When we analyze the source of humor, one ingredient is surely incongruity, the juxtaposition of opposites. So when Tom Lehrer, the consummate Harvard mathematician, openly calls for plagiarism, this is funny because it is exactly the opposite of what we expect - it is absurd. And yet, from the viewpoint of modern economics, is plagiarism really so absurd? We teach our students to maximize short-term profits (in a moral vacuum). We drill them that producers minimize private costs of production (without reference to ethical codes of conduct). We expect economic agents to operate with atomistic selfishness, assuring them that this will magically produce the greatest good for society (ignoring Adam Smith's ethical foundations for the invisible hand). Why should we doubt that these messages, communicated over the decades, would not take root?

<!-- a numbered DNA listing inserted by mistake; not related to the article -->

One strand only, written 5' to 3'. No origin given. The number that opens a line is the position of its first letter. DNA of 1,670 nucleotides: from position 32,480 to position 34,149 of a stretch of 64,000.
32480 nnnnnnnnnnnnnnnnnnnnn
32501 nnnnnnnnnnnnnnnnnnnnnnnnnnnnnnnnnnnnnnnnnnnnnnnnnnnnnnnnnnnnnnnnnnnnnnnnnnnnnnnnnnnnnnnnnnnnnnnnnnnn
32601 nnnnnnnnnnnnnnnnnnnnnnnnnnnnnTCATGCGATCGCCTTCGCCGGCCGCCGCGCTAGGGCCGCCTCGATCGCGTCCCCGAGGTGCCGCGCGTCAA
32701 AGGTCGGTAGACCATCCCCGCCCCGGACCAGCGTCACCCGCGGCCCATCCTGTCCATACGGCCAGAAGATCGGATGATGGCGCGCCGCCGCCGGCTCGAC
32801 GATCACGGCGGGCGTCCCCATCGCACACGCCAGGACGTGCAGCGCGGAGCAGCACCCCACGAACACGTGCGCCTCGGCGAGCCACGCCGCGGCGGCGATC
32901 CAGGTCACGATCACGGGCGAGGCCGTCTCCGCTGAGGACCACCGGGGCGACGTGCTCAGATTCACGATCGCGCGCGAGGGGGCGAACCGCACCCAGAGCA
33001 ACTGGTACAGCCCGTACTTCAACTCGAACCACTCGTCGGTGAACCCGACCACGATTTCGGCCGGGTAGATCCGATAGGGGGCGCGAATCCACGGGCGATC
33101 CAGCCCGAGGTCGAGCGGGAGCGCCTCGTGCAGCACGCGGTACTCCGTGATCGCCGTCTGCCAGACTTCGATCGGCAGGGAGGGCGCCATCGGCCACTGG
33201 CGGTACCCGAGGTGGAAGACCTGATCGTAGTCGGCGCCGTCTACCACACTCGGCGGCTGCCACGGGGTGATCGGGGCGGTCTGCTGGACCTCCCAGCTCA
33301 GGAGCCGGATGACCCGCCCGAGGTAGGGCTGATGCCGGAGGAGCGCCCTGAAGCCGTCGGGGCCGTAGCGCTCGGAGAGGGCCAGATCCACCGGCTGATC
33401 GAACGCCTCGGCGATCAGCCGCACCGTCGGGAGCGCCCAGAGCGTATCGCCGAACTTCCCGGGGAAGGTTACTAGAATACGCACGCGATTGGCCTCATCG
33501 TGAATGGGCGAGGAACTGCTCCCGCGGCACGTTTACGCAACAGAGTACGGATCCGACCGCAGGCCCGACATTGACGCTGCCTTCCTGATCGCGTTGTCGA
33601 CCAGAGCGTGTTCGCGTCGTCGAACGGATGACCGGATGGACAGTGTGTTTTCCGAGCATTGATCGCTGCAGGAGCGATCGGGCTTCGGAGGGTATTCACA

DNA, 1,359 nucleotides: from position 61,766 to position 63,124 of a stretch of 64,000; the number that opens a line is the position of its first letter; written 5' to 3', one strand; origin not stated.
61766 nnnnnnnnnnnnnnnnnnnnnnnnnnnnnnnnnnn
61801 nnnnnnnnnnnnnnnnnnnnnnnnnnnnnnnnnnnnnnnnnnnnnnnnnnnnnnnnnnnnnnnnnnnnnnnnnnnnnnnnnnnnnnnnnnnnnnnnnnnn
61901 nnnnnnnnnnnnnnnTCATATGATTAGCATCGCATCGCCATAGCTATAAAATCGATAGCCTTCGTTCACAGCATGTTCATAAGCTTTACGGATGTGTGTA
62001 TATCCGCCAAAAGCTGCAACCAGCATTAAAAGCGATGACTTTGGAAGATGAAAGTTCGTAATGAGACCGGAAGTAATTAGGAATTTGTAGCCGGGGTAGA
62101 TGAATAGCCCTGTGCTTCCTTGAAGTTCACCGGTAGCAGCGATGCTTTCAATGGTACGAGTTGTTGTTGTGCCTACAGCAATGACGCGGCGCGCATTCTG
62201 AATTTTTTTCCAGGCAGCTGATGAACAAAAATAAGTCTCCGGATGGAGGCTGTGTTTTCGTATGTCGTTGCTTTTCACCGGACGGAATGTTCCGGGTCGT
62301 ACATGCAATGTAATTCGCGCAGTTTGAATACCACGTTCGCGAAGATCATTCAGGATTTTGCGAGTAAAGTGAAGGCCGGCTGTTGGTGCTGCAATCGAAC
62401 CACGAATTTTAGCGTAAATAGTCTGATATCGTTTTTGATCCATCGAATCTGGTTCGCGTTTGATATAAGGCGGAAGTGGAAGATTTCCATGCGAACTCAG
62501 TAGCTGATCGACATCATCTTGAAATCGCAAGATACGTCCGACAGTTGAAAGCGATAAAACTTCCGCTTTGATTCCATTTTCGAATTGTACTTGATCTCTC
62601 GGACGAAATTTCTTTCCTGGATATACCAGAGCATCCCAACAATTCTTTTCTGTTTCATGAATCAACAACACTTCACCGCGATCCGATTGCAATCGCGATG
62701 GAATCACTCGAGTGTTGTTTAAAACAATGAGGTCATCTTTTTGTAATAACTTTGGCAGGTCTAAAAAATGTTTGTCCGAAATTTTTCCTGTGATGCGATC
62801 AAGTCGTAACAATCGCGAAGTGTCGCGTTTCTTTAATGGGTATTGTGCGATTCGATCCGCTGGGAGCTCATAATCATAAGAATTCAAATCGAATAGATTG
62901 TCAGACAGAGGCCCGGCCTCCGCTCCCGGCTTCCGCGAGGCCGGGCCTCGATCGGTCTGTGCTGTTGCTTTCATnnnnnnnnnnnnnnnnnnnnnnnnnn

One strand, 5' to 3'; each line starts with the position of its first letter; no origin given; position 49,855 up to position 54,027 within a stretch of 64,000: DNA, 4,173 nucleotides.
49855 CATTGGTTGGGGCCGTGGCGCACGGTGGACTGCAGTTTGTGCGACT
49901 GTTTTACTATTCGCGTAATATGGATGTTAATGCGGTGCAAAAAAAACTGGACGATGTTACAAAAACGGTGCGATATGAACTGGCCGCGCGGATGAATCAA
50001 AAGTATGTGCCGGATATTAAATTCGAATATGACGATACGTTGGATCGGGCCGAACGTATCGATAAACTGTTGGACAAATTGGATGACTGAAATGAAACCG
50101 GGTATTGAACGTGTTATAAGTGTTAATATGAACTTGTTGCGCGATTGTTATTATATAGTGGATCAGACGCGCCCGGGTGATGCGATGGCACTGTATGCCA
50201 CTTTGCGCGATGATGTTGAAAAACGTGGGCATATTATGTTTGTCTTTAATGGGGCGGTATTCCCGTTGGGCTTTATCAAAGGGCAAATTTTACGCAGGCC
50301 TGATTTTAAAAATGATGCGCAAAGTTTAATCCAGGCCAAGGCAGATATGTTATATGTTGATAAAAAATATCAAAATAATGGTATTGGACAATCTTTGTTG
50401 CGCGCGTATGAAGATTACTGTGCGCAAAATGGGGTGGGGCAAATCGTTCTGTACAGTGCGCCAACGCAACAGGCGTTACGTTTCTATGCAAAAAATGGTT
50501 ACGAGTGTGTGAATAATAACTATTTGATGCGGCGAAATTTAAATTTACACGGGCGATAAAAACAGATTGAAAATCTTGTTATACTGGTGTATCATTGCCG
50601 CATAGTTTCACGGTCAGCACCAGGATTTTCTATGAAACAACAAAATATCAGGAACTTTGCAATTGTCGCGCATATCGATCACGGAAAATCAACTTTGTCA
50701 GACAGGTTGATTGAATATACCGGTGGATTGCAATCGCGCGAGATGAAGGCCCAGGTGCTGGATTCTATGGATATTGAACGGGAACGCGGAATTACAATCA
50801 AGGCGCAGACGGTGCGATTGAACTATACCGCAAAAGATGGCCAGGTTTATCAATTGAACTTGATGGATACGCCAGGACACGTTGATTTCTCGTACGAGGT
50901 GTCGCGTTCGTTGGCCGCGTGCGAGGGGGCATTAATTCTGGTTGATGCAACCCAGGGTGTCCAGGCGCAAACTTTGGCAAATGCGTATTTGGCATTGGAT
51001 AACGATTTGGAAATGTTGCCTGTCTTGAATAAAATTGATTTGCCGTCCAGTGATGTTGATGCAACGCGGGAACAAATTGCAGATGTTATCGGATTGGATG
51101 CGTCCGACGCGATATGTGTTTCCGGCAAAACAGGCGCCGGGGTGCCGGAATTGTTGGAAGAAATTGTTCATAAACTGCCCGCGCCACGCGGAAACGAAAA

Copyright © 2006, Routledge. This chapter first appeared in Ethics and the Market: Insights from Social Economics.
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Wight, Jonathan. "Teaching the Ethical Foundations of Economics: The Principles Course." In Ethics and the Market: Insights from Social Economics, edited by Betsy Jane Clary, Wilfred Dolfsma, and Deborah M. Figart, 55-66. London: Routledge, 2006.